The inner trials of life abroad: when your adopted culture couldn’t care less about what the first article of your nation’s Constitution reads. And it’s your business to accept it and adapt. No one else’s.
Pictured above, the Royal Tombs – and this sign: “forbidden to eat curry”. In my very first days in Tonga, it taught me two essential words: ‘tapu’ as ‘forbidden’ and ‘kale’ as ‘curry’. For those who wonder: I knew ‘kai’ already. It is the same word across the Polynesian world. Isn’t it beautiful? (hint: check this BBC article). It took me a few more days to discover what the Tongans refer to as “curry”. Definitely not something resembling a South Asian dish. Kale moa (chicken curry) is the cheapest dish available in the kingdom, making it a favourite take away order at nearby 24/6 budget restaurant Talahiva.
One thing leading to another, this sign has always given me the awkward feeling that the poorer eaters were directly targeted by the very particular restriction of this order. This misled feeling likely has everything to do with the excessively specific wording of the prohibition. Needless to say no food at all is permitted on the highly tapu (‘taboo/ sacred’) Royal Tombs ground. Actually, nothing and no one apart from the very few designated caretakers of the tombs is allowed there. A matter of respect to the revered passed kings and queen resting there.
This is but one tiny sample of what is tapu in Tonga. A lot of things are tapu, but let’s stick to what has immediate effects on my experience of what could otherwise be a nice, peaceful Sunday evening in the centre of Nuku’alofa: it is a noisy, boisterous evening. Because as much as doing mostly ANYTHING is tapu by law or practice on Sunday (working, swimming, fishing, exercising, sweeping, doing the washing, playing games, playing non-godly music…), churches seem unaffected by the Sunday ban on loudness.
This is entirely fine by me when it means beautiful hymns sung in unison that can be heard across a whole neighbourhood. Churchgoing is the thing to do –which is to be expected in a Christian at the core country- and the Tongans have wonderful voices. My problem right now as I am getting my caffeine fix from the only non-Asian restaurant open on a Sunday has nothing to do with a church building, but the main public square across the road being turned into an extremely loud place of public worship.
I have lived many years outside of France but I have never felt such friction with my upbringing, in a country where secularism, strict separation of religion and the Republic, is established in the first article of the Constitution. Sure, France has an issue or two to resolve with its definition of laïcité (or “secularism”) but I can never imagine a church leader preach in the middle of the street and not get in deep trouble for that. In Tonga not only does that happen every Sunday in at least one central spot of town, but also every Friday night right where people walking to the bars can’t avoid hearing a priest call them sinners in a microphone. And on what could otherwise be a calm, relaxing Sunday, you can’t go through town without having to deal with a loud brouhaha of preaching and singing. You can’t get coffee and actually relax (but maybe I should be grateful for the one coffee shop that is open?).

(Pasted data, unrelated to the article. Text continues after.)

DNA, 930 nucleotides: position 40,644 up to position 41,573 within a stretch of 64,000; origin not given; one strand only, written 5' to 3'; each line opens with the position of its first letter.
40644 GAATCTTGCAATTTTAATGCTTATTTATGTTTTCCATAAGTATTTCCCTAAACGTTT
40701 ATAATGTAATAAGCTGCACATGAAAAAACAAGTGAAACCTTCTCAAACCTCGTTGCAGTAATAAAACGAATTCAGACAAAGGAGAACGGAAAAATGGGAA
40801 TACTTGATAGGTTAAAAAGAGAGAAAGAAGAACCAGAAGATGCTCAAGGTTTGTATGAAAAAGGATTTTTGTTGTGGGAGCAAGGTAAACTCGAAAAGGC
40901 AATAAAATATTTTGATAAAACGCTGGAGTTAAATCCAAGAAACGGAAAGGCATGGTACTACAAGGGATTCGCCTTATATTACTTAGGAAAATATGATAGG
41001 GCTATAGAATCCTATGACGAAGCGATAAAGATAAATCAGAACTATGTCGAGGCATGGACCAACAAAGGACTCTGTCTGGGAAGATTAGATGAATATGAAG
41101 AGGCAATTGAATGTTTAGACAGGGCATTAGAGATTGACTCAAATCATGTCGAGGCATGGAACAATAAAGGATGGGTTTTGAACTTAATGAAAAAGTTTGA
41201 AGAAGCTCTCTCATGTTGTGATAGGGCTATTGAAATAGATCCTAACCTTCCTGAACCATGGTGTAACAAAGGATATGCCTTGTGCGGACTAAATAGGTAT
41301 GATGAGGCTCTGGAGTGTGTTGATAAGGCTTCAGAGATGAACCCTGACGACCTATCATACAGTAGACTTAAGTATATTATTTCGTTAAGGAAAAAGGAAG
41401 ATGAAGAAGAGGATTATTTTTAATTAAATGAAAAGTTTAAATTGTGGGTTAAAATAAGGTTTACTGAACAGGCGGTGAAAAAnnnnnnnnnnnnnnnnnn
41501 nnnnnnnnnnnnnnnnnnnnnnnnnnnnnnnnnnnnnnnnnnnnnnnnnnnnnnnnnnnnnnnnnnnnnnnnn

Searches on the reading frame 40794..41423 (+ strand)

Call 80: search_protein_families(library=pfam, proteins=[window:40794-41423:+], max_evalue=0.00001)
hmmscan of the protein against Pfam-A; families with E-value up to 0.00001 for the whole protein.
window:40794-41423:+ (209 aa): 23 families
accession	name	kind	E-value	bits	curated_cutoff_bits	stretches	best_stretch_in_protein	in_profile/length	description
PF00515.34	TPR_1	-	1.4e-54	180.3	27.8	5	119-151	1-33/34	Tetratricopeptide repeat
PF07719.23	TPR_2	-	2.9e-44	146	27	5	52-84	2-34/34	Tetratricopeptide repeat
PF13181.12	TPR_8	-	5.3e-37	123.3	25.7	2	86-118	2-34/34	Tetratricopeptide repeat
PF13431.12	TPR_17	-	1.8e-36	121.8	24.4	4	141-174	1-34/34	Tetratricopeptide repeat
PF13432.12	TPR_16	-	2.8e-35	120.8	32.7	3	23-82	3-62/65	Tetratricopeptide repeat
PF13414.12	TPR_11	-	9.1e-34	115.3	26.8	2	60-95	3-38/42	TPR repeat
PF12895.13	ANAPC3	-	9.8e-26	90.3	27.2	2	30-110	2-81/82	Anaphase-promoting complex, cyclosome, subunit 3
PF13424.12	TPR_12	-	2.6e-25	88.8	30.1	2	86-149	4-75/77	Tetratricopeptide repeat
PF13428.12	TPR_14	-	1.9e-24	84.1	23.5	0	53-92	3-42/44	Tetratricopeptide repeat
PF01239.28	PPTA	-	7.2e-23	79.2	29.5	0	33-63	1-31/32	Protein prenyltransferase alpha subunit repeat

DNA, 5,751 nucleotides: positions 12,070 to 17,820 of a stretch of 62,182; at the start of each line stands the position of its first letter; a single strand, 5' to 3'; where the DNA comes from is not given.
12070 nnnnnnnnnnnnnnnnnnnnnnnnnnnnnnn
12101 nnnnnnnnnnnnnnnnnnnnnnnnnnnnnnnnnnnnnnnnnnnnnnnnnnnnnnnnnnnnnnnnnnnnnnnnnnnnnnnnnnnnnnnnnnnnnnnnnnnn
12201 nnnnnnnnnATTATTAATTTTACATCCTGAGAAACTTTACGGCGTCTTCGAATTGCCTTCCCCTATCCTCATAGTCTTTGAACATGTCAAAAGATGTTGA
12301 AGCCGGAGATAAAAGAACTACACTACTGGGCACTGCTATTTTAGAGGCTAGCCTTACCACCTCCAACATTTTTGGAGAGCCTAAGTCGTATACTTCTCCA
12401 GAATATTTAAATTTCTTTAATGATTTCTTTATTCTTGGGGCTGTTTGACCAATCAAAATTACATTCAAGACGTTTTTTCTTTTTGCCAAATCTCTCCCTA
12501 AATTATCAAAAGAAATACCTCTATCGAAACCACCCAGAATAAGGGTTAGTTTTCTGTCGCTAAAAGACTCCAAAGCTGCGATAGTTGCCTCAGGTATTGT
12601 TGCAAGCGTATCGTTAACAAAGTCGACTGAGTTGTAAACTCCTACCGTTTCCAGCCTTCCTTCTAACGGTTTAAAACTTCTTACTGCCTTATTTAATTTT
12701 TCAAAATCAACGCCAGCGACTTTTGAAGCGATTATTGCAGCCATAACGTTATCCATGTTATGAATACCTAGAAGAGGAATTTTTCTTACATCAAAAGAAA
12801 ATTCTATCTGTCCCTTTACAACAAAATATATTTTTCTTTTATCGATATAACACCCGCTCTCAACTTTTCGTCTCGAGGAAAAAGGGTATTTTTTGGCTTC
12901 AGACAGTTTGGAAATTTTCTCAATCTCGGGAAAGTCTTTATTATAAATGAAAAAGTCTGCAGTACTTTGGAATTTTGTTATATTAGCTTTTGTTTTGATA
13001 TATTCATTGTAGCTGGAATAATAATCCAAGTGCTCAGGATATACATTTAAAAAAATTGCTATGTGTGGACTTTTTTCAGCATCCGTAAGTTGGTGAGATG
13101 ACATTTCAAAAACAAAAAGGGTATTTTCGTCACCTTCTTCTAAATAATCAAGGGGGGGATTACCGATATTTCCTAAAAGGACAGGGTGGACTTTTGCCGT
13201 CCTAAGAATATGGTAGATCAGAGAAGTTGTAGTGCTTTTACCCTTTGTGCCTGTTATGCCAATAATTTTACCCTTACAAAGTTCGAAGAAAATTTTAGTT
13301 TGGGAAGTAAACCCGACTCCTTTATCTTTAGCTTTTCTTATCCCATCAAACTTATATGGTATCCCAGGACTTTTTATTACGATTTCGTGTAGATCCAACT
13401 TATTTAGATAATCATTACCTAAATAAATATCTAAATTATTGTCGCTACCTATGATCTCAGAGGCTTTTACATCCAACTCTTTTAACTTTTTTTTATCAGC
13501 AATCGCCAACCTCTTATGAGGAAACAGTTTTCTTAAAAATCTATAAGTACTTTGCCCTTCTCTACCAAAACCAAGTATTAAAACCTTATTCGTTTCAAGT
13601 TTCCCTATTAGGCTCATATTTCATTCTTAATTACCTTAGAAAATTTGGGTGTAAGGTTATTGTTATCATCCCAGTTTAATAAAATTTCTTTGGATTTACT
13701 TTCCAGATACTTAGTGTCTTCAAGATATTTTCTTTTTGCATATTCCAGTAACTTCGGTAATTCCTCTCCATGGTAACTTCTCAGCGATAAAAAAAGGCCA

Nothing against Church or worshippers. But in my French eye there is a place for collective prayer, and it is called “church”. In the same spirit, school is for education, not churching, not dancing, not sweeping. But that’s probably me “not understanding Tongan culture” – as one of my co-workers at the Ministry of Education and Training once informed me, when I had said that the problem that needed to be addressed first in order to raise the level of quality in education here was classroom time vs time spent on school precinct.
Back to the title of this article: my rant against loud churching in the middle of town on Sunday afternoons and evenings has an awful lot to do with me being French and therefore easily getting uneasy in front of public displays of faith. By no means do I think I am right and the priest and his followers on Digisquare are wrong! I am no one to judge the situation. This is however a very good example of the many things that can make choosing to live abroad trying at times: having to respect and adapt to elements of local culture that go against all what your native culture holds as acceptable behaviour. And fully taking it on as part of your new home reality.
My choice, my coping with all its direct and indirect consequences.
Just sharing the awkward experience, as a reminder that cultures can clash on certain aspects and that choosing life abroad exposes you to that kind of awkwardness (and to cyclones!)
Yet still no regrets about the choices I’ve made!